Gordon Lightfoot Book, Music and More!

The home of music journalist Nicholas Jennings, author of Lightfoot, the definitive new Gordon Lightfoot biography from Penguin Random House.

Liner Notes: Kensington Market - Avenue Road

The Summer of Love gave the world the Monterey Pop Festival and The Beatles’ Sgt. Pepper. Ultimately, those precious months in 1967 produced something far greater: the full flowering of the hippie movement and a sense of cultural, social and political barricades coming down. Change was in the air. The seeds were sown at the Human Be-In in San Francisco’s Golden Gate Park and quickly spread to most major cities in the western world. In Toronto, the May Love-In at Queen’s Park attracted a crowd of barefooted flower children who danced to Buffy Sainte-Marie and Leonard Cohen under a thick cloud of marijuana smoke.That same month, three musicians from Yorkville, Toronto’s hippie village, gathere...
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Liner Notes: Gryphon Trio with Patricia O'Callaghan-Broken Hearts & Madmen

Gryphon Trio-Broken Hearts & MadmenThe most adventurous sounds are those that defy restrictive labels and easy categorization. Eclecticism has long been a mainstay of the jazz and pop worlds, where experimentation is encouraged and celebrated. But chamber music, with its roots in specific classical repertoire, has often been limited by advocates intent on simply keeping old traditions alive. Canada’s Gryphon Trio, one of North America’s top chamber ensembles, is committed to changing that.

Formed in 1993, the Trio—cellist Roman Borys, pianist Jamie Parker and violinist Annalee Patipatanakoon—began pushing the boundaries for chamber music by commissioning and performing new works from both established and emerging composers. Its multimedia production of Christos Hatzis’s Constantinople, took the Gryphons deep into cross-cultural terrain. Set at the crossroads of East and West, Constantinople brought the Trio together with Arabic singer Maryem Hassan Tollar and soprano Patricia O’Callaghan in acclaimed performances across North America and at London’s Royal Opera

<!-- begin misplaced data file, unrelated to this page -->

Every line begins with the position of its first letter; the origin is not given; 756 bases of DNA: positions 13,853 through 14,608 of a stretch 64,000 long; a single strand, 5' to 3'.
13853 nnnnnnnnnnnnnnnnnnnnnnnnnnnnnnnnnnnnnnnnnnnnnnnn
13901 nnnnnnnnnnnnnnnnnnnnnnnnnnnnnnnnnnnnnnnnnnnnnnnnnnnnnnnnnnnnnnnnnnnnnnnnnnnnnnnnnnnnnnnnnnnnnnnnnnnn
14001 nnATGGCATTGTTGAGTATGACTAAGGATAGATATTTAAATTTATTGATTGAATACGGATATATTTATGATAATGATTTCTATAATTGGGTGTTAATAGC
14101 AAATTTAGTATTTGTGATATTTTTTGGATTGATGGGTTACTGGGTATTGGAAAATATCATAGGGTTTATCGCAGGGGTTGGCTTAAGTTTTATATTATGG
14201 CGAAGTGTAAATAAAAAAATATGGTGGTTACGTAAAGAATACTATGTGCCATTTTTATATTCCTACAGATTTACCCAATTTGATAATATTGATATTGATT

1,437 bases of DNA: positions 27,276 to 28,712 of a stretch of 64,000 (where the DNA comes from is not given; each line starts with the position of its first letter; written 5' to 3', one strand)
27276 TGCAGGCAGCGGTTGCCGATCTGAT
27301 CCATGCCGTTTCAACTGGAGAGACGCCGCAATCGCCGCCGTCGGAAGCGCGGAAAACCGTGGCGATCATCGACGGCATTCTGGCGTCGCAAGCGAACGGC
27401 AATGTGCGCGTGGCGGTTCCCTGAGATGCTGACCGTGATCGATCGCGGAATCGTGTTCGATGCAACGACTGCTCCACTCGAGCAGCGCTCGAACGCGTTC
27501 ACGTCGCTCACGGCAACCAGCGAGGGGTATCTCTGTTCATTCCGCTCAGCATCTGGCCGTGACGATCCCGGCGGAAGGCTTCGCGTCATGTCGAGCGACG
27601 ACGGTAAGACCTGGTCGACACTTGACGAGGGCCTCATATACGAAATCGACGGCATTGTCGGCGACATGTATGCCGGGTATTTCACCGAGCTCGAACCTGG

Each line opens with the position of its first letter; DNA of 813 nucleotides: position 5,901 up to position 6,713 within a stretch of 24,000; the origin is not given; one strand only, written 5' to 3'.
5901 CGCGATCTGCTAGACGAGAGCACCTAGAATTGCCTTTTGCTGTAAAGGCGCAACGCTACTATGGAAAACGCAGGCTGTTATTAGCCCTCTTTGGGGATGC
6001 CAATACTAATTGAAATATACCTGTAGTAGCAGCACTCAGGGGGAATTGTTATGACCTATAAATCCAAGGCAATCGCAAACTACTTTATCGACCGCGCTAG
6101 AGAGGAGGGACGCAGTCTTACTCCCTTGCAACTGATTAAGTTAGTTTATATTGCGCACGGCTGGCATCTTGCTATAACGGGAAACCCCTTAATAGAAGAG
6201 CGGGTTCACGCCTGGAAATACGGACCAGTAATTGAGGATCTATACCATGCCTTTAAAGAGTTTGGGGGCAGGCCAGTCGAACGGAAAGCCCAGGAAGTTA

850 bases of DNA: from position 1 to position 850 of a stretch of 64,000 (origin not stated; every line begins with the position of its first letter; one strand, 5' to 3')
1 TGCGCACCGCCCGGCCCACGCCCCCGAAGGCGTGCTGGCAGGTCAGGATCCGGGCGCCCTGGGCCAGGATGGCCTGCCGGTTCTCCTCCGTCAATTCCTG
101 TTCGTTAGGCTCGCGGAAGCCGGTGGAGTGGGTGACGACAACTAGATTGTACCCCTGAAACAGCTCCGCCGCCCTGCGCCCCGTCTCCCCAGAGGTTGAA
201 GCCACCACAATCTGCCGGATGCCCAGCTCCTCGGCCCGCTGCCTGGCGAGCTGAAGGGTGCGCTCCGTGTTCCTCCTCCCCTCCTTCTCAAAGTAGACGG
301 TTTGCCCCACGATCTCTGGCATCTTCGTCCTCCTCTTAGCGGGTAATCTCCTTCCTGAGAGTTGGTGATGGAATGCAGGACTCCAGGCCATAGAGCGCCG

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Liner Notes: Paul Quarrington - The Songs

It’s the inevitable fate of a multi-faceted artist as ridiculously talented as Paul Quarrington that one creative field should overshadow the others. In Paul’s case, his musical career was rudely hijacked by his literary success. Long before the awards for fiction, humour and screenplays, Paul was a musician—and an extremely good one. He played bass and sang in the eccentric cult-rock band Joe Hall & the Continental Drift, a band his guitarist brother Tony once described as “an acquired taste that no one acquired.” He wrote songs, played guitar and sang with lifelong friend Martin Worthy in the underrated folk duo Quarrington Worthy—even scoring a number one hit in 1980 with “Baby and th...
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